This video is not supported by your browser at this time.
This animation shows how astronomers use very precise spectrographs such as the HARPS instrument on the 3.6-metre telescope at La Silla, Chile to find exoplanets. As the planet orbits its gravitational pull causes the parent star to move back and forth. This tiny radial motion shifts the observed spectrum of the star by a correspondingly small amount because of the Doppler shift. With super-sensitive spectrographs such as HARPS the shifts can be measured and used to infer details of a planet’s mass and orbit. Credit: ESO

The discovery is announced today at the international colloquium “Detection and dynamics of transiting exoplanets”, at the Observatoire de Haute-Provence, France.

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User comments : 13

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CreepyD
5 / 5 (2) Aug 24, 2010
I'm amazed they can detect a 3km/hour difference in the star, that's insane precision.
Tangent2
1 / 5 (3) Aug 24, 2010
"These planets are located between 0.06 and 1.4 times the Earth-Sun distance from their central star."

So wouldn't that mean that a few of the planets may be in the Habitable Zone? I love how they don't give any details about that or even mention it at all. Even finding that one of the planets has the same temperature ranges as Earth would be a huge find, let alone the same planet size and with liquid on it.
gunslingor1
3.5 / 5 (2) Aug 24, 2010
Very interesting. This star is very close to us, only 127 light years... we should send a probe, only 300 years or so to wait!

Really though, this whole wobble indicating planets thing needs to be verified by observation.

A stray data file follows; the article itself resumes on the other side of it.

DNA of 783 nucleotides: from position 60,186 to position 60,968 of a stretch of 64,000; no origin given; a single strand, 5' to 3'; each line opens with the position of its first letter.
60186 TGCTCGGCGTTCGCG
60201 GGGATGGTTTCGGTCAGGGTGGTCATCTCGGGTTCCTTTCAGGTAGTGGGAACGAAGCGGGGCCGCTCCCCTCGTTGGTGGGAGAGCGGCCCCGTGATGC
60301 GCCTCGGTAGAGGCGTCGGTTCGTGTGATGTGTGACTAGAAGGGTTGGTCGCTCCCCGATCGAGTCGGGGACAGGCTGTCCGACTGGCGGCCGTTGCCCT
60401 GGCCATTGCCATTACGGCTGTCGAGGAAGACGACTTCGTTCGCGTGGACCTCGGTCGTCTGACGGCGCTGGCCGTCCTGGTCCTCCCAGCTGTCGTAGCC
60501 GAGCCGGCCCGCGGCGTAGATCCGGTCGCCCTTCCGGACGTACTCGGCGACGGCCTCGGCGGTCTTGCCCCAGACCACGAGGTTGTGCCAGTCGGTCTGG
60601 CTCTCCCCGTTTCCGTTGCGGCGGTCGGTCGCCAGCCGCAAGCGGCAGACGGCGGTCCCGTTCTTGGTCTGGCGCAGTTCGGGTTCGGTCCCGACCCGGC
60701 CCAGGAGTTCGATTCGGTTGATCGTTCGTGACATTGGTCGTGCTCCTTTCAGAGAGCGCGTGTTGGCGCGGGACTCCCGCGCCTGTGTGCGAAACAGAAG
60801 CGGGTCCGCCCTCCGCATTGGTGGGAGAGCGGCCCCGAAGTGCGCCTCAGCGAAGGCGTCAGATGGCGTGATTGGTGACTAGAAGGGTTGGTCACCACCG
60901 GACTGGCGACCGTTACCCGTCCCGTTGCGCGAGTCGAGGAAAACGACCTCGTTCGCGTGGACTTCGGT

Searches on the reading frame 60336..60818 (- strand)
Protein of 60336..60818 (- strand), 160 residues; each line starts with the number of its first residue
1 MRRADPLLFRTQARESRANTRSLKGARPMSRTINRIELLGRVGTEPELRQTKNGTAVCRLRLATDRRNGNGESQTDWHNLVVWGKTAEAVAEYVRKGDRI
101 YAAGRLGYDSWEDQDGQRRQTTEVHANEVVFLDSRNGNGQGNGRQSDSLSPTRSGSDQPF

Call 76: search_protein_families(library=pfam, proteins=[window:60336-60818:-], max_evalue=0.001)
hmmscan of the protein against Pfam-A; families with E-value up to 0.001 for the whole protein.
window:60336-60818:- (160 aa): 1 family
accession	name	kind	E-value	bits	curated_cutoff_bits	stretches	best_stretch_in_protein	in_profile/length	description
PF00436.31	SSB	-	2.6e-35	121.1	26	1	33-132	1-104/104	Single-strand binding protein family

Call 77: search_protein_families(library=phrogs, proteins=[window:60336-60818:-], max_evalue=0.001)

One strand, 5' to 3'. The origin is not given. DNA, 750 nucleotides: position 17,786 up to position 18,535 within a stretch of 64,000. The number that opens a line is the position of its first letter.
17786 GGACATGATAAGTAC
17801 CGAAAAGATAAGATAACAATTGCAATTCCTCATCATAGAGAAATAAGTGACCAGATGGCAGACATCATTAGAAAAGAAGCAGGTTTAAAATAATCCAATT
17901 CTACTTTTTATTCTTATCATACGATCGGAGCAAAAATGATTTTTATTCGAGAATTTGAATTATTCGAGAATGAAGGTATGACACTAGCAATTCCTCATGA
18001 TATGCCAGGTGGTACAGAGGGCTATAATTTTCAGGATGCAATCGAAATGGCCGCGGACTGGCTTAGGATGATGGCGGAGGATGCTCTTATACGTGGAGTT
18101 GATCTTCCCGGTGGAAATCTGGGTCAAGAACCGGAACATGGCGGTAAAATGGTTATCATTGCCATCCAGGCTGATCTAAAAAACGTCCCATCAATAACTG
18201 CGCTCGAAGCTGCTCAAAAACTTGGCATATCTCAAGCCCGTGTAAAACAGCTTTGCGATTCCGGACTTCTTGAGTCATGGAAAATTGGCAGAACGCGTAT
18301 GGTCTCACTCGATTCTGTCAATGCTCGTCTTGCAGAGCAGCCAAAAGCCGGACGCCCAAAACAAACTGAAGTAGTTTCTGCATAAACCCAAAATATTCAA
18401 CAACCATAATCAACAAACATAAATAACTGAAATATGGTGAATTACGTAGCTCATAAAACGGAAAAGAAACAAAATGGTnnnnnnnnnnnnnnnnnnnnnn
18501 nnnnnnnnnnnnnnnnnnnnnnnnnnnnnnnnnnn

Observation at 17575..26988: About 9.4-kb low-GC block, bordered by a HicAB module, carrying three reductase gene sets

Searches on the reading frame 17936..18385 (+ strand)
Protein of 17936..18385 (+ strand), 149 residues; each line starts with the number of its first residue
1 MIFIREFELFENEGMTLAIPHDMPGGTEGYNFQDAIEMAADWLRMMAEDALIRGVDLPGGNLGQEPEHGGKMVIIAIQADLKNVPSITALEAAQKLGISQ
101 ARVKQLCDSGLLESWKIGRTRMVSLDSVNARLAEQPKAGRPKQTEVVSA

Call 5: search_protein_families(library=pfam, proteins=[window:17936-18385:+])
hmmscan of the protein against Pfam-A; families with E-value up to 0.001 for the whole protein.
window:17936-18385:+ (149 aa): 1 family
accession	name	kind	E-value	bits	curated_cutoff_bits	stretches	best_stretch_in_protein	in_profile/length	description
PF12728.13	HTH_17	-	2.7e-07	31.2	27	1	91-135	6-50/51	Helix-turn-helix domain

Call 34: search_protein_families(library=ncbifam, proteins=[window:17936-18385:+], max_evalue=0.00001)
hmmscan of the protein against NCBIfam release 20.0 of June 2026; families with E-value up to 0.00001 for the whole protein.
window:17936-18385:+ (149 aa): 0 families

Jeremyh
not rated yet Aug 24, 2010
What I would like to know is if they can determine if these planets have any moons. If any planet is in the habitable zone and has moons or a moon the size of earth, this would make for a very interesting find, and would fuel the imagination somewhat.
yyz
5 / 5 (2) Aug 24, 2010
Interesting that they found "an equivalent of the Titius-Bode law that exists in our Solar System" and note it may have some relevance "to the formation process" in some systems. Perhaps. But not everyone is onboard as to its value or relevance:

"There is no solid theoretical explanation of the Titius–Bode law, but if there is one it is possibly a combination of orbital resonance and shortage of degrees of freedom: any stable planetary system has a high probability of satisfying a Titius–Bode-type relationship. Because of this, it has been called a "rule" rather than a "law." However, astrophysicist Alan Boss states that it is just a coincidence, and the planetary science journal Icarus no longer accepts papers attempting to provide 'improved' versions of the law."

http://en.wikiped...anations
Modernmystic